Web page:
About Us

 

Sister in Arms Center provides housing and help for woman veterans

The Sister in Arms Center (SiAC) is more than a safe haven for women veterans who have found themselves homeless, it is a home where any women veteran can come and simple be with her sisters. 

Our home is spacious with a welcoming atmosphere reminiscent of when one visits mom or nana. Eight separate rooms are cozy, have two beds, and vast storage capacity. There’s even a family room for children to play. Our objective is to help our sisters in arms feel safe and secure in their time of need as we assist them in becoming self-sufficient.

We are a 501(c)3 non-profit providing services to the community.

According to a 2021 report by the nonprofit RAND Corp., most assaults in the military go unreported. The result often leads women veterans becoming homeless. According to Veterans Administration (VA)  military sexual trauma increases the risk of homelessness by about 400%—that’s staggering and unconscionable percentage. Yet our VA is still not equipped to serve these courageous women who signed up to serve and protect our democracy. That’s where SIAC helps, providing a home and information for needed services for homeless women veterans.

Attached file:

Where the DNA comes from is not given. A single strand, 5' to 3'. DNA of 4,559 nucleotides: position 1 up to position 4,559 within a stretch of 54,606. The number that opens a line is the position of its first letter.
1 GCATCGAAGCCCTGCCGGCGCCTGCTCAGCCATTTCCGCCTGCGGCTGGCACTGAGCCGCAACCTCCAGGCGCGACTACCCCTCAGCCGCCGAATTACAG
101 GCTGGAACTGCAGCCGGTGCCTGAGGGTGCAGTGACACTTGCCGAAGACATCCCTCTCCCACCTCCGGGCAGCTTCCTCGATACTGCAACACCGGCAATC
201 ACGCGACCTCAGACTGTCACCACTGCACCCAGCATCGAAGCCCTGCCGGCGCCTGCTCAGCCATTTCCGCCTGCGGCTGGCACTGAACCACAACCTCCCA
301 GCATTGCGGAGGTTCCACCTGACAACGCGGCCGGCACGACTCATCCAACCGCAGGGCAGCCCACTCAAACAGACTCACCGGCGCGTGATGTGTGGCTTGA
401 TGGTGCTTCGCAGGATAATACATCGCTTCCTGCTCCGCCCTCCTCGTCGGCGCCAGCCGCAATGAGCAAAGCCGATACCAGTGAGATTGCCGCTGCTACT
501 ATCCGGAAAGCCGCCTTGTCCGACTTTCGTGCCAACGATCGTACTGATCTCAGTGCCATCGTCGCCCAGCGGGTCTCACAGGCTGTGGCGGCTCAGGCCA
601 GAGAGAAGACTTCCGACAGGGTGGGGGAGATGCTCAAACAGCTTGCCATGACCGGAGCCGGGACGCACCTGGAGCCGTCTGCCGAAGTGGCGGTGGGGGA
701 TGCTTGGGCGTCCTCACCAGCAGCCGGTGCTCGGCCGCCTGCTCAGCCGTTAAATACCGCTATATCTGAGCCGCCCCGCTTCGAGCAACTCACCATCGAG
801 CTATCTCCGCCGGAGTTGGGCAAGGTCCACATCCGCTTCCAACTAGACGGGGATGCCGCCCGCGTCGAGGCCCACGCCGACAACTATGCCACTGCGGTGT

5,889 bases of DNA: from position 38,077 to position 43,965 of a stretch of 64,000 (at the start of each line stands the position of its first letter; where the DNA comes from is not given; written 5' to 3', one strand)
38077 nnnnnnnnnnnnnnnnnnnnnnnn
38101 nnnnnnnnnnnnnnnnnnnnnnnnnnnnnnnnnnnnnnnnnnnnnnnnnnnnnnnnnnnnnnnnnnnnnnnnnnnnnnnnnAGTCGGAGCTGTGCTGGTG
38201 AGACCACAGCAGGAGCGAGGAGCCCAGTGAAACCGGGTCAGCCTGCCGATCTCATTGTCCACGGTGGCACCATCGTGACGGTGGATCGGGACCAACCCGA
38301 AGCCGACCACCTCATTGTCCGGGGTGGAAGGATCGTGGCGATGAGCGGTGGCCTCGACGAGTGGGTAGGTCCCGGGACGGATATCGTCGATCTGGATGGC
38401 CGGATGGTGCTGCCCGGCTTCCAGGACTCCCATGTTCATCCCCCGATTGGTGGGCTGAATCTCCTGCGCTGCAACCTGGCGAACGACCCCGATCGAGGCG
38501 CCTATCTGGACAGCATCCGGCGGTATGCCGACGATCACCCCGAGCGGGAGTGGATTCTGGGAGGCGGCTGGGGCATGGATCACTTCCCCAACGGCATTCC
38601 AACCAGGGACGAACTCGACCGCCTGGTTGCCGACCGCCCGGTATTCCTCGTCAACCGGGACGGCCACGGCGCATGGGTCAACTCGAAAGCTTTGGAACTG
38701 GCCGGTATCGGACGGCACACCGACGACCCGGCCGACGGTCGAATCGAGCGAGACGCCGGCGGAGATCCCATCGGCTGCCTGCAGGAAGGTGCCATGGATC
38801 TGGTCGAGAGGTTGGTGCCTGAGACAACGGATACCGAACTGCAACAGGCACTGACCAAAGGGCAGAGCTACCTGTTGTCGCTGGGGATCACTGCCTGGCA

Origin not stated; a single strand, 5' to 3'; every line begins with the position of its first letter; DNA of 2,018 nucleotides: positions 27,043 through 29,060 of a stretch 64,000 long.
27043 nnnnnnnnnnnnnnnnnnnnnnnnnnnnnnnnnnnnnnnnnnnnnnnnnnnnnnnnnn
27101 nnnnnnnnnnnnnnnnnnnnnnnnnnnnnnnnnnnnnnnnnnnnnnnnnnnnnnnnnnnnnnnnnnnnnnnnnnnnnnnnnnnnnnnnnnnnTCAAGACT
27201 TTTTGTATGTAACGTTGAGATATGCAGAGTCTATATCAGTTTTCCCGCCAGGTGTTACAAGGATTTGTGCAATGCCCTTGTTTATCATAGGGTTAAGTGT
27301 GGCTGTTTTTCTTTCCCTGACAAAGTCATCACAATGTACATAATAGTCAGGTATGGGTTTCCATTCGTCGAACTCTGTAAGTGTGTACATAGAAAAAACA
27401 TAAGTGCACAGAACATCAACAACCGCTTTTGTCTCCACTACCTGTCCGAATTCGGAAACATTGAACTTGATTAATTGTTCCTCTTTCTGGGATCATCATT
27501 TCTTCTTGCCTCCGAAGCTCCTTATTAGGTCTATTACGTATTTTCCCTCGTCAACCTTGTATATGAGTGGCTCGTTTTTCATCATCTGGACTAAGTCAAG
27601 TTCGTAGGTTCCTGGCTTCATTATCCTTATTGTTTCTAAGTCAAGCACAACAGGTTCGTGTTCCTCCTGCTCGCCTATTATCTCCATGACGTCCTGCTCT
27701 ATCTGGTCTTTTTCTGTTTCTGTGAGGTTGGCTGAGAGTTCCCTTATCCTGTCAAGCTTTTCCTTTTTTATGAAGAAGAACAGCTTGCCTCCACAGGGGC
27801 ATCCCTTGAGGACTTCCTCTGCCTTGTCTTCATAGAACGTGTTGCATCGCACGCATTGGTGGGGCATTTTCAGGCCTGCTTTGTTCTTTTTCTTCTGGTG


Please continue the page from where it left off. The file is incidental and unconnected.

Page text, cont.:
Executive Director:

Rebecca Cornell du Houx, LCSW, First Lieutenant, Maine Army National Guard Medical Unit, Masters in Social Work

Board Members

  • President: Aleigh Suffern, former SGT MEARNG, Masters in Human Development, National Guard Bureau
  • Vice President: John Crowley, Chief Pilot Ranger, Maine Forest Service, Major Marine Veteran, MEDEVAC Pilot (ret. Gulf War & OIF)
  • Treasurer: Charles McGillicuddy, Togus VA Nurse (Ret.), Army Medic (Ret. Vietnam era)
  • Secretary: Gayle Cunningham, Occupational Therapist, MaineGeneral Health, Army Veteran
  • Maeghan Maloney, State of Maine District Attorney of Somerset & Kennebec Counties
  • Anita Weeks
  • Nichole Mullins
  • Tyler Backus
  • Alexander Wild
  • Jennifer Fortin
  • Christina Randolph

Sisters in Arms Center (SIAC) was formally known as BARHH – the Betsy Ann Ross House of Hope.